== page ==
THE hoard of several hundred thirteenth-century Exchequer tallies, here brought to the notice of the Society, was found by the Office of Works during the recent repairs to the Chapel of the Pyx at Westminster, and transferred to the Public Record Office. A great deal of dust accompanied the tallies, and in this were found portions of some contemporary white leather bags of curious workmanship and a good many fragments of documents. 1 Some of these fragments were of widely different dates and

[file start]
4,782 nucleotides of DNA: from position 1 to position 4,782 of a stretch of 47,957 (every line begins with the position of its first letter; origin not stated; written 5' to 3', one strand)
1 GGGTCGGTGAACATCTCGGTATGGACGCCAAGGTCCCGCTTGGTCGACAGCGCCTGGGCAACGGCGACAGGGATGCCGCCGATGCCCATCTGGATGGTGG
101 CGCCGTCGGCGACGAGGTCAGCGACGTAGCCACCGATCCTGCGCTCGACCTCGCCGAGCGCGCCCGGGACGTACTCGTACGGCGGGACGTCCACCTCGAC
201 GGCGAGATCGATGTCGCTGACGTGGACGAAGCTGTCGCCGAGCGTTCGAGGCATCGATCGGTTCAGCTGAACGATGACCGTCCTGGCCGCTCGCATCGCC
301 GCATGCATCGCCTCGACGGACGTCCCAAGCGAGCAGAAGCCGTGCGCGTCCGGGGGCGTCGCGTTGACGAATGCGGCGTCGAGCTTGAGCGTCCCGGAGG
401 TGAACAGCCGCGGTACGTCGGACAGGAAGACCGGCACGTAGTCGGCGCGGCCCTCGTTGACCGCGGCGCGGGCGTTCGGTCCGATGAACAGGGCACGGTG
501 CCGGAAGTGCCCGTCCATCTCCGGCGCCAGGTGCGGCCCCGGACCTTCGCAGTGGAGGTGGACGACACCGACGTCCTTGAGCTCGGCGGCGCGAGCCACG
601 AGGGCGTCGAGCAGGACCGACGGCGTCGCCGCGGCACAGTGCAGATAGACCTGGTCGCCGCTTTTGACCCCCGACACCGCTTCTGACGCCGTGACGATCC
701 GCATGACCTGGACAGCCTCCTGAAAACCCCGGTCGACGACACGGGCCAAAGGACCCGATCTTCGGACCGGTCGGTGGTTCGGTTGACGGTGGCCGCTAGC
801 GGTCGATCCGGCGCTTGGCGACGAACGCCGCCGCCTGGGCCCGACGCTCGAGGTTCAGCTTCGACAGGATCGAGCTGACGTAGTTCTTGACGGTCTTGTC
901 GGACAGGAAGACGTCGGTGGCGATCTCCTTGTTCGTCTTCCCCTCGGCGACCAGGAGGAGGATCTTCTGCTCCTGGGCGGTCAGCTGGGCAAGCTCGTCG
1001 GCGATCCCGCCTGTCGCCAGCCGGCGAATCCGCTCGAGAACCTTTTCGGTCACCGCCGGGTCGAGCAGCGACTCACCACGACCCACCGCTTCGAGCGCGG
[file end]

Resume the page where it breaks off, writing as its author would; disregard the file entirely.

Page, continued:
... ferent dates and classes, and it seems probable that the whole constituted a collection of the sweepings, as it were, of the many series which at different times found a home in that important repository of records. The meaning of the word tally is sufficiently well known: starting with the idea of a stick notched for purposes of calculation, it early develops its full sense, used here-that of a stick notched and split through the notches, so that both parties to a transaction may have a part of the record. As Madox -says, 'the origin of this was to prevent fraud'; but the device of the tally, split or unsplit, is so obvious and simple a one, and is found in so many parts of the world, that there seems to be no need to follow the suggestion put forward by Pollock and Maitland a that the English tally is a rationalization of the Prankish festuca, the ceremonial wand or verge: this in spite of the undoubtedly Prankish origin of the constitution of the English king's household, which is itself the origin of the Court of the King's Exchequer. It may be added that the derivation usually given for the English tally and French faille-from the verb tailler, to cut-is incorrect. English Record Latin often spells the word tallia, but the proper form is talea; and this is good Latin for the slip inserted in a stock in grafting, and, further, for any long slip of wood. Tailler is derived from the verb taliare, itself probably derived from the substantive talea. EXCHEQUER TALLIES The tally-stick, split or unsplit, is widely used: instances of it have been noted all over England and Europe, indeed all over the world, and in all kinds of trades. Illustrated here (plate X L VIII, fig. i ) are some tallies quite recently in use, no. i being an unsplit faggot-cutter's tally, and nos. 2, 3, and 4 split tallies from the Kentish hop-fields; and they are still in comparatively common use, to take only one instance, amongst bakers in France. It would seem, however, that only England systematized the tally into an official instrument cut strictly according to certain rules-we have, as a nation, a genius for systematizing customary things: upon which account the writer inclines to refuse the theory that the official tally was a Norman importation. 'Tallies,' says Madox, 'were of great and constant use in the Exchequer, coeval for aught that I know with the Exchequer itself in England.' This is to speak rather loosely of the history of that office. Tallies, in some form, are undoubtedly older than the Scaccarhun, the squared table-cloth, just as receipt is older than audit. 'What we now call the squared cloth of such-and-such a year,' says the Dialogus, 'was formerly called the Tallies of such-and-such a year.' It is not out of place to note here that the highly important, though somewhat neglected, Receipt Roll is, in origin, no more than a register of tallies issued: and the same form of words is invariably used in both. At the same time there is no doubt that the development of the tally into a highly organized instrument went with, and was conditioned by, the organization and growth of the Exchequer system. Once discovered, it is not surprising that the use of the tally in its most perfected form should have been rapidly popularized. As a financial instrument and evidence it was at once adaptable, light in weight and small in size, easy to understand and practically incapable of fraud. Doubtless the ' profer' system, under which the sheriffs, the chief accounting officers, paid in at Easter sums on an account which was not audited till Michaelmas, gave additional popularity to this handy and durable form of receipt: and the process could be continued lower down the scale in private tallies between the sheriff and minor accountants. At any rate, by the time that the Dialogus de Scaccavio^ was written,that is to say by the middle of the twelfth century, there was a well-organized and well-understood system of tally cutting at the Exchequer. So far as form was concerned, there was now very little to be added, and the conventions remained unaltered and in continuous use from that time down to the nineteenth century. By statute of 23 George III (1783) the use of tallies was abolished, an indented cheque receipt being substituted for them (there is little doubt, by the way, that the form of the 2 i.e. in 1783. ;! Dialogus, ed. cit. p. 65.